Assuntos
Variações do Número de Cópias de DNA , Epilepsia/genética , Deficiência Intelectual/genética , Canal de Sódio Disparado por Voltagem NAV1.1/genética , Deleção de Sequência , Adolescente , Adulto , Idade de Início , Criança , Pré-Escolar , Hibridização Genômica Comparativa , Feminino , Predisposição Genética para Doença , Humanos , Masculino , Pessoa de Meia-Idade , Polimorfismo de Nucleotídeo Único , País de Gales , Adulto Jovem
12.
Eur J Hum Genet ; 23(3): 292-301, 2015 Mar.
Artigo em Inglês | MEDLINE | ID: mdl-25052316

RESUMO

Baraitser-Winter, Fryns-Aftimos and cerebrofrontofacial syndrome types 1 and 3 have recently been associated with heterozygous gain-of-function mutations in one of the two ubiquitous cytoplasmic actin-encoding genes ACTB and ACTG1 that encode ß- and γ-actins. We present detailed phenotypic descriptions and neuroimaging on 36 patients analyzed by our group and six cases from the literature with a molecularly proven actinopathy (9 ACTG1 and 33 ACTB). The major clinical anomalies are striking dysmorphic facial features with hypertelorism, broad nose with large tip and prominent root, congenital non-myopathic ptosis, ridged metopic suture and arched eyebrows. Iris or retinal coloboma is present in many cases, as is sensorineural deafness. Cleft lip and palate, hallux duplex, congenital heart defects and renal tract anomalies are seen in some cases. Microcephaly may develop with time. Nearly all patients with ACTG1 mutations, and around 60% of those with ACTB mutations have some degree of pachygyria with anteroposterior severity gradient, rarely lissencephaly or neuronal heterotopia. Reduction of shoulder girdle muscle bulk and progressive joint stiffness is common. Early muscular involvement, occasionally with congenital arthrogryposis, may be present. Progressive, severe dystonia was seen in one family. Intellectual disability and epilepsy are variable in severity and largely correlate with CNS anomalies. One patient developed acute lymphocytic leukemia, and another a cutaneous lymphoma, indicating that actinopathies may be cancer-predisposing disorders. Considering the multifaceted role of actins in cell physiology, we hypothesize that some clinical manifestations may be partially mutation specific. Baraitser-Winter cerebrofrontofacial syndrome is our suggested designation for this clinical entity.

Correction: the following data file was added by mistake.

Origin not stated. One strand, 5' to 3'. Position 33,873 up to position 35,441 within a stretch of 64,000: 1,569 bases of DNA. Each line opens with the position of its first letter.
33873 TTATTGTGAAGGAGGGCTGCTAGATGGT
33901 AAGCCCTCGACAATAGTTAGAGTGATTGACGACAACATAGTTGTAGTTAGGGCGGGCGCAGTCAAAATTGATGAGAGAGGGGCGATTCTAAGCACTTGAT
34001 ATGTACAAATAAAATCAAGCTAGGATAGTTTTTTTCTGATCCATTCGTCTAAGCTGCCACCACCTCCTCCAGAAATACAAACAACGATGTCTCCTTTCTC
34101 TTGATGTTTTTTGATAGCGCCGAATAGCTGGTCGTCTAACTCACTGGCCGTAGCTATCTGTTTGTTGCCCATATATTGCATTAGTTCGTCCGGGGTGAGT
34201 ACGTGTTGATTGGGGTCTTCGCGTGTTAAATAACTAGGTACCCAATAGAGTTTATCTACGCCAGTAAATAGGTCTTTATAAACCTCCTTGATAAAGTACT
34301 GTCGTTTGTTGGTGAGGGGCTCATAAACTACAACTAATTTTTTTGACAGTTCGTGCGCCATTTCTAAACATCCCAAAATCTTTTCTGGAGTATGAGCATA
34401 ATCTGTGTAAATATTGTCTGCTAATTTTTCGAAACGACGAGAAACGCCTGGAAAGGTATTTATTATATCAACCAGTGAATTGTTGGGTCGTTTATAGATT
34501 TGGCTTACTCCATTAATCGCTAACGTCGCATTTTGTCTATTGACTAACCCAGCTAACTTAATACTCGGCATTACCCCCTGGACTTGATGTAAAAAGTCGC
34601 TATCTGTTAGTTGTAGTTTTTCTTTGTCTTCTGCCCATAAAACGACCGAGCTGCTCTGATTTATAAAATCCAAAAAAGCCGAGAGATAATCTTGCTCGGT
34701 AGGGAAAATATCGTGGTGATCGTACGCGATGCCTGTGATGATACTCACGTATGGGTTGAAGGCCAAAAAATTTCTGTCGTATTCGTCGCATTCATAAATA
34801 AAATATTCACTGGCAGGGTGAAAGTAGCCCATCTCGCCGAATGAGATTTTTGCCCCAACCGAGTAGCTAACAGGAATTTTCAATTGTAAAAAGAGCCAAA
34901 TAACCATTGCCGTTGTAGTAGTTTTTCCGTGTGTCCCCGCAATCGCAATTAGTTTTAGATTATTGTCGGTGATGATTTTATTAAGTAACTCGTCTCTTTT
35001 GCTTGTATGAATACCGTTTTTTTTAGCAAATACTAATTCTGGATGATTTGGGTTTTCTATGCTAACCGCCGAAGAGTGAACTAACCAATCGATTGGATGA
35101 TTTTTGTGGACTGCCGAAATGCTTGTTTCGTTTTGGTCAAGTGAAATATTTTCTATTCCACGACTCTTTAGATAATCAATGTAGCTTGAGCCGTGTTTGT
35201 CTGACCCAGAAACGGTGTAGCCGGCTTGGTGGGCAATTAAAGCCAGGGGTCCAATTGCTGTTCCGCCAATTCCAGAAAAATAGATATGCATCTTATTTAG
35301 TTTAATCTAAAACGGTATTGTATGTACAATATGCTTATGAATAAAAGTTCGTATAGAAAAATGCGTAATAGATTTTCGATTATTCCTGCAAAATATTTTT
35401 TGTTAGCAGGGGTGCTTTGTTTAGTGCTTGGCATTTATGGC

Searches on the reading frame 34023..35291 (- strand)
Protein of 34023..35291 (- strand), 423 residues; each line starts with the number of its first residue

Assuntos
Anormalidades Múltiplas/diagnóstico , Anormalidades Múltiplas/genética , Anormalidades Craniofaciais/diagnóstico , Anormalidades Craniofaciais/genética , Actinas/genética , Adolescente , Adulto , Substituição de Aminoácidos , Criança , Pré-Escolar , Facies , Feminino , Ordem dos Genes , Loci Gênicos , Humanos , Masculino , Mutação , Fenótipo , Adulto Jovem
13.
Am J Med Genet C Semin Med Genet ; 166C(2): 198-210, 2014 Jun.
Artigo em Inglês | MEDLINE | ID: mdl-24862549

RESUMO

Lissencephaly is a spectrum of severe brain malformations caused by the failure of migrating neurons to reach optimal positions in the developing cerebral cortex. Several syndromes associated with lissencephaly have been characterized in recent years. Identification of the genetic basis of these disorders has brought fascinating insights into the mechanisms of brain development, as well as benefits to patients through improved molecular diagnosis and genetic counseling. This review explores the clinical presentation, radiological features, histological findings and molecular basis of lissencephaly with the aim of facilitating the selection and interpretation of gene tests in patients with 'smooth brain' phenotypes.


Assuntos
Lisencefalia/genética , Animais , Heterogeneidade Genética , Humanos , Lisencefalia/patologia , Imagem por Ressonância Magnética , Mutação , Neuroimagem , Fenótipo
14.
J AAPOS ; 18(3): 291-3, 2014 Jun.
Artigo em Inglês | MEDLINE | ID: mdl-24767812

RESUMO

Wagner syndrome is a rare inherited vitreoretinopathy. We describe 3 related patients with Wagner syndrome who presented with congenital glaucoma at age 3 months and required multiple surgical interventions to control their intraocular pressure. All experienced visual loss and glaucomatous optic neuropathy.


Assuntos
Glaucoma/congênito , Glaucoma/etiologia , Degeneração Retiniana/complicações , Versicanas/deficiência , Anti-Hipertensivos/uso terapêutico , Feminino , Cirurgia Filtrante , Glaucoma/terapia , Humanos , Lactente , Pressão Intraocular , Doenças do Nervo Óptico/etiologia , Linhagem , Tonometria Ocular , Testes de Campo Visual , Campos Visuais
15.
Nat Genet ; 46(5): 510-515, 2014 May.
Artigo em Inglês | MEDLINE | ID: mdl-24705253

RESUMO